Convictions Won’t Keep Civil RICO Suit Alive

     MANHATTAN (CN) – Looking past their 1998 guilty pleas to securities fraud, a federal judge dismissed civil RICO claims against embattled former stockbrokers.
     Even if the men’s actions could be linked to another broker’s scheme to defraud the estate of two Holocaust survivors, “the claim still fails because aiding and abetting securities fraud cannot serve as a RICO predicate act,” U.S. District Judge Lorna Schofield wrote Wednesday.
     The men in question are Felix Sater and Salvatore Lauria, onetime partners at the securities broker-dealer White Rock Partners & Co. They pleaded guilty in 1998 to violating federal anti-racketeering law in a pump-and-dump scheme by which they acquired blocks of newly issued public stock, paid other brokers at the firm to sell the shares to inflate the price, then sold their own shares at a profit.
     In a 2013 civil lawsuit, several investors blamed the pair for the $7.9 million pump-and-dump scheme of fellow broker Alfred Palagonia of D.H. Blair & Co.
     The plaintiffs are the estates of Ernest and Judit Gottdiener, identified as Holocaust survivors; Suan Investments, a Gottdiener family business; and Ervin Tausky, brother of Judit Gottdiener.
     Palagonia pleaded guilty in 2001 to one count of securities fraud conspiracy and one count of money laundering conspiracy. The plaintiffs won restitution and judgments that recovered about $4.5 million.
     In their lawsuit against Sater and Lauria, the plaintiffs claimed that Palagonia gave a deposition in 2011 in which he said White Rock bribed him to “pump” two stocks and “that plaintiffs were direct victims of the scheme as to those stocks,” Judge Schofield recounted in her 25-page decision.
     The complaint alleged a “White Rock-Blair Criminal Enterprise,” which included brokers at the two firms and others, as well as individuals associated with the two “pump and dump” stocks, individuals who laundered proceeds from the scheme, and “members of the Bonanno, Genovese and Colombo crime families,” Schofield wrote.
     Sater and Lauria faced a substantive RICO claim for their own participation in the alleged criminal enterprise, and a conspiracy RICO claim for any assistance they provided to Palagonia. Each claim was “predicated on defendants’ aiding and abetting Palagonia’s securities fraud,” Schofield noted.
     Finding that the plaintiffs failed to establish their substantive RICO claim, which carried treble damages, the judge nevertheless granted Sater and Lauria’s motion to dismiss.
     The substantive claim failed because “it is prohibited by RICO’s securities fraud bar,” which was added in 1995 as part of the Private Securities Litigation Reform Act, Schofield wrote.
     The addition “was designed to ‘prevent litigants from using artful pleadings to boot-strap securities fraud cases into RICO cases, with their threat of treble damages,'” she said, citing precedent.
     “Nothing in the statute or legislative history suggests that Congress intended to reestablish a private cause of action against secondary actors – i.e., those who assist rather than directly commit fraud in the purchase and sale of securities,” Schofield wrote.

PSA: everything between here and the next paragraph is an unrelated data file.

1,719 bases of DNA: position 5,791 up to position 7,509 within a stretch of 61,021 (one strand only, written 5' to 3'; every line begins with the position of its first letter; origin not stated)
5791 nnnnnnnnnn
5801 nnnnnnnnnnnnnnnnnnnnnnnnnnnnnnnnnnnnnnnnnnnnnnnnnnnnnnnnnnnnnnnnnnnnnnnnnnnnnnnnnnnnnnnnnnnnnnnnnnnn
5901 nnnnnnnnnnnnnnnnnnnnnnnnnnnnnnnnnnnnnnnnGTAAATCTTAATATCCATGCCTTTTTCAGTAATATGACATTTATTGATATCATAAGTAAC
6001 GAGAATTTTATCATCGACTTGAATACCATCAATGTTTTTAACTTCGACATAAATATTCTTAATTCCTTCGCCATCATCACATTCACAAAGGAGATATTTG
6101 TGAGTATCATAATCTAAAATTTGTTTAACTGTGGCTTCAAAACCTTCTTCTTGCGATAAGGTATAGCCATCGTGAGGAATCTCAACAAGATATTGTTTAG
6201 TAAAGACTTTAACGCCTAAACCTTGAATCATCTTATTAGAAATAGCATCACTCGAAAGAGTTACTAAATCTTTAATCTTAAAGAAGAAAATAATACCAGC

In a nod to the legislation, the plaintiffs had even argued they were asserting RICO claims under a so-called conviction exception, which applies to those criminally convicted in connection with a fraud, the court found.
     They failed to show, however, that the defendants were “convicted ‘in connection with’ aiding and abetting Palagonia’s securities fraud,” Schofield wrote.
     Rather, “the securities fraud in each instance consists of defendants’ selling their own securities at inflated prices,” she added.
     Schofield also pointed to the 1994 U.S. Supreme Court decision in Central Bank, which bars private plaintiffs from bringing aiding and abetting lawsuits under securities law. “By implication, it also forecloses civil RICO liability predicated on aiding and abetting securities fraud,” she wrote.
     “Because aiding and abetting securities fraud cannot serve as a RICO predicate act, plaintiffs have failed to allege the predicate acts necessary to constitute a pattern of racketeering activity,” she added. “Consequently, plaintiffs’ substantive RICO claim fails.”
     Since the alternate claim relies on the same set of facts as the substantive RICO claim, it cannot stand either, the court found.
     The decision also notes that the plaintiffs filed their complaint a week after a judge unsealed “a substantial number of documents” in the fraud case against Sater, a fact that plays into both brokers’ colorful past.
     Although they pleaded guilty in 1998, Lauria was not sentenced until February 2004 and Sater until October 2009. Schofield’s decision indicates the sentencing occurred “after a period of cooperation with the federal government.”
     News reports precipitated by lawsuits from investors burned in luxury real estate deals that featured the men about a decade ago suggest both became government informants.
     A 2012 story in the Miami Herald said Sater spied in Central Asia for the CIA, which kept him out of prison for the stock scam and had his case sealed until the burned real estate investors sued.
     “The Scorpion and the Frog: High Crimes and High Times,” a book Lauria co-authored in 2003, described the men’s stock scam and their use of the CIA to stay out of prison, according to that article.

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